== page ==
We never delete wikis from this index. If they go 404, we just change the template from "Wiki" to "Inactive". If they come back, it's easy to change back. And writing information about why a wiki died could be done, but I haven't seen anyone do it yet. Go for it! TedErnst | talk 14:54, 15 December 2006 (EST)

Dead wiki URL taken over by cybersquatters[edit]

I bumped into WorldWideWiki.net and found that the URL that the page points to has actually been hijacked by cybersquatters who have set up a 'fake search engine'.

In my other intersts I collect Dungeons & Dragons links (why I do that isn't really relevant to this problem) and I've noticed that there are a number of vultures out there, who wait for dead websites to expire and then snap up the URLs. I believe that they do this so that they can also hijack the page rank that search engines, like Google, give to the dead websites. I think that the same thing that has happened to dozens of dead D&D websites has happened to WorldWideWiki.net.

I've posted a message about this on the appropriate talk page, but I think that this is an issue that will effect multiple dead wikis.

At the moment you have the Category:Inactive thing, but that keeps the link active and 'feeds the cybersquatters' a level of visitors. However, I wouldn't propose deleting the dead URL either, as someone might want to feed it into the Internet Archive WaybackMachine and search for archived content.

These cybersqatters are profiting by stealing page rank that doesn't really belong to them, so ensuring that any page rank they are getting from WikiIndex will help make it less economically viable for these people to hijack dead wikis.

(Actually going beyond this and reporting cybersquatters to various search engines might be even more effective, as it could get the dead wikis permanantly removed from search engine listings. However, that might might be something the managers of this wiki don't want to get involved in.)

Anyhoo, I put this up here, so that people can talk about what should be done. At the very least, I'd like to see the dead URLs retained but disabled. David Shepheard 10:15, 12 April 2009 (EDT)

I hadn't thought about the page rank issue. There's also a Category:Dead, but it seems not to be in use. Maybe what we should do is replace the wiki's URL with the Internet Archive URL. That way, the actual wiki can be seen instead of the cybersquatter. --MarvelZuvembie 17:15, 8 May 2009 (EDT)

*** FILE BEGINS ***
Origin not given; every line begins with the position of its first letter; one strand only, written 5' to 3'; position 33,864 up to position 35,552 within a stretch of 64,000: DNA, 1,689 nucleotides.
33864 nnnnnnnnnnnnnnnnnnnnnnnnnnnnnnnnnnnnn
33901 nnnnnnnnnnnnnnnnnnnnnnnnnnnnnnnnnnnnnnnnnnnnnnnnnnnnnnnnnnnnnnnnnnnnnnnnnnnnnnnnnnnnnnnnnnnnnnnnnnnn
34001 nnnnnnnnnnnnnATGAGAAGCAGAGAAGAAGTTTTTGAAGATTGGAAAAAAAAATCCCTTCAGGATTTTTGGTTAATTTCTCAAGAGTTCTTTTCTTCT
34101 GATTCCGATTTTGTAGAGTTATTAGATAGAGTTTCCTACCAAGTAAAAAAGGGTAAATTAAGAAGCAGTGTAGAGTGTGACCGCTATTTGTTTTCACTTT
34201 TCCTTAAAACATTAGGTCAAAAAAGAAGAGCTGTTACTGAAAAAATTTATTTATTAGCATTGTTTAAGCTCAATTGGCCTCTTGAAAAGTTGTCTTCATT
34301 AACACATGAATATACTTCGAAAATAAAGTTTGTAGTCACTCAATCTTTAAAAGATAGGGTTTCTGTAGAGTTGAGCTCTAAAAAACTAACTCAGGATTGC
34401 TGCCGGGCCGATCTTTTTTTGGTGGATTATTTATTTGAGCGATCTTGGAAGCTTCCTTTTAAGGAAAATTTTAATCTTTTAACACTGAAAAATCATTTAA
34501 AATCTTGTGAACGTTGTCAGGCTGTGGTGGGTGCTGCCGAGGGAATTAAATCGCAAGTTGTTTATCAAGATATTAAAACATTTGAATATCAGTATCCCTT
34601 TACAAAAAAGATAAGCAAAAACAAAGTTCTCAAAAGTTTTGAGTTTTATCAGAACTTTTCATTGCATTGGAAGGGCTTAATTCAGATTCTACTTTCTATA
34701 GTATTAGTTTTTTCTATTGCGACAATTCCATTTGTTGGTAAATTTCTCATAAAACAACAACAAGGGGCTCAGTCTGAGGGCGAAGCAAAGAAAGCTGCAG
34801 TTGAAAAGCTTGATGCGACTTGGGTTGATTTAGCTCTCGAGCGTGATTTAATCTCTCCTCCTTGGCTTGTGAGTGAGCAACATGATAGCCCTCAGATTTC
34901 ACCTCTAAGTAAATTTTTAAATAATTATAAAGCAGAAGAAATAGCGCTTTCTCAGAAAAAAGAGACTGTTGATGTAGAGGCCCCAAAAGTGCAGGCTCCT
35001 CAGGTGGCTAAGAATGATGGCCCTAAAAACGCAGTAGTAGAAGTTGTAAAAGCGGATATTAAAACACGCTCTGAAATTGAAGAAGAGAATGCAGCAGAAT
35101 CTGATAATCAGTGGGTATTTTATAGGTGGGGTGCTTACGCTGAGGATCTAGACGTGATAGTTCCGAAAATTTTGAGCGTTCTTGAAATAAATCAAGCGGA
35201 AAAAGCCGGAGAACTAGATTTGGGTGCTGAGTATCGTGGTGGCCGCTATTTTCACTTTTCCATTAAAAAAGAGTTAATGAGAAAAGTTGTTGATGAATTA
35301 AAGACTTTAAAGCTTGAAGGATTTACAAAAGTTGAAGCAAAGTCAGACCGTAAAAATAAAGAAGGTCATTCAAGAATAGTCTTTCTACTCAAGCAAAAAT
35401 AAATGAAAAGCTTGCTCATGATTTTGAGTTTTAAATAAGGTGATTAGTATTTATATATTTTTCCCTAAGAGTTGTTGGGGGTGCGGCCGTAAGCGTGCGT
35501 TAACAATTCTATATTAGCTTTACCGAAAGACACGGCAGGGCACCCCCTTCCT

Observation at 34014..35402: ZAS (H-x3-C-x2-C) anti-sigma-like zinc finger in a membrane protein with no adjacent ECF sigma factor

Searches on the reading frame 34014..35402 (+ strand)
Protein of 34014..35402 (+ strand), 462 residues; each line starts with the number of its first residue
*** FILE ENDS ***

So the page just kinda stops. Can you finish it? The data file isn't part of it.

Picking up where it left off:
Linking to the Internet Archive's copy of the wiki sounds like a good idea, MarvelZuvembie.
In addition, as I said above, I think we should also link to a "live" wiki or two where people can continue talking about same topics that were discussed on that now-dead wiki. --DavidCary 11:16, 17 October 2009 (EDT)
That's a good idea. I had been removing categories from dead wikis per a discussion with Mark Dilley. But it is possible to link to a subject category without including the article in that category. That might be a good way to go. Should we use all the former wikis categories, though, or just the main one? --MarvelZuvembie 17:16, 19 October 2009 (EDT)
You can link to a category without including that page in the category by prefacing the word category with a colon. I think linking to the main category is all that's required, but linking to each category would be helpful. --MarvelZuvembie 14:29, 20 September 2010 (PDT)
I love the idea of linking dead wikis (squatted or gone) to the Internet Archive WaybackMachine. That is the best way to allow people interested in that wiki to continue to gain access to the data. And gaining access to a variety of information seems to be what WikiIndex is best at.
As for the categories. How about having a category called something like 'Category:Dead foo' which is put into both 'Category:Dead' and 'Category:foo'. If something like that was done, someone searching for wikis on a subject might browse to a category and see 56 wikis, but also be able to hop into the subcategory to see that there used to be another 10 wikis on the same subject.
And if some dead wikis are on the Wayback Machine, while others are not, it might be worth using different categories for 'archived' and 'lost' wikis, instead of grouping them all as dead. I think that a bit of thought would be needed (by someone who is better at thinking out structure than me) before I'd be happy with making, or supporting, a specific suggestion. But I think more thought should be put into the value of information on this sort of content. David Shepheard 15:08, 20 September 2010 (PDT)

I like the idea of having an "archived" category. The "dead foo" isn't a bad idea either. --MarvelZuvembie 20:09, 20 September 2010 (PDT)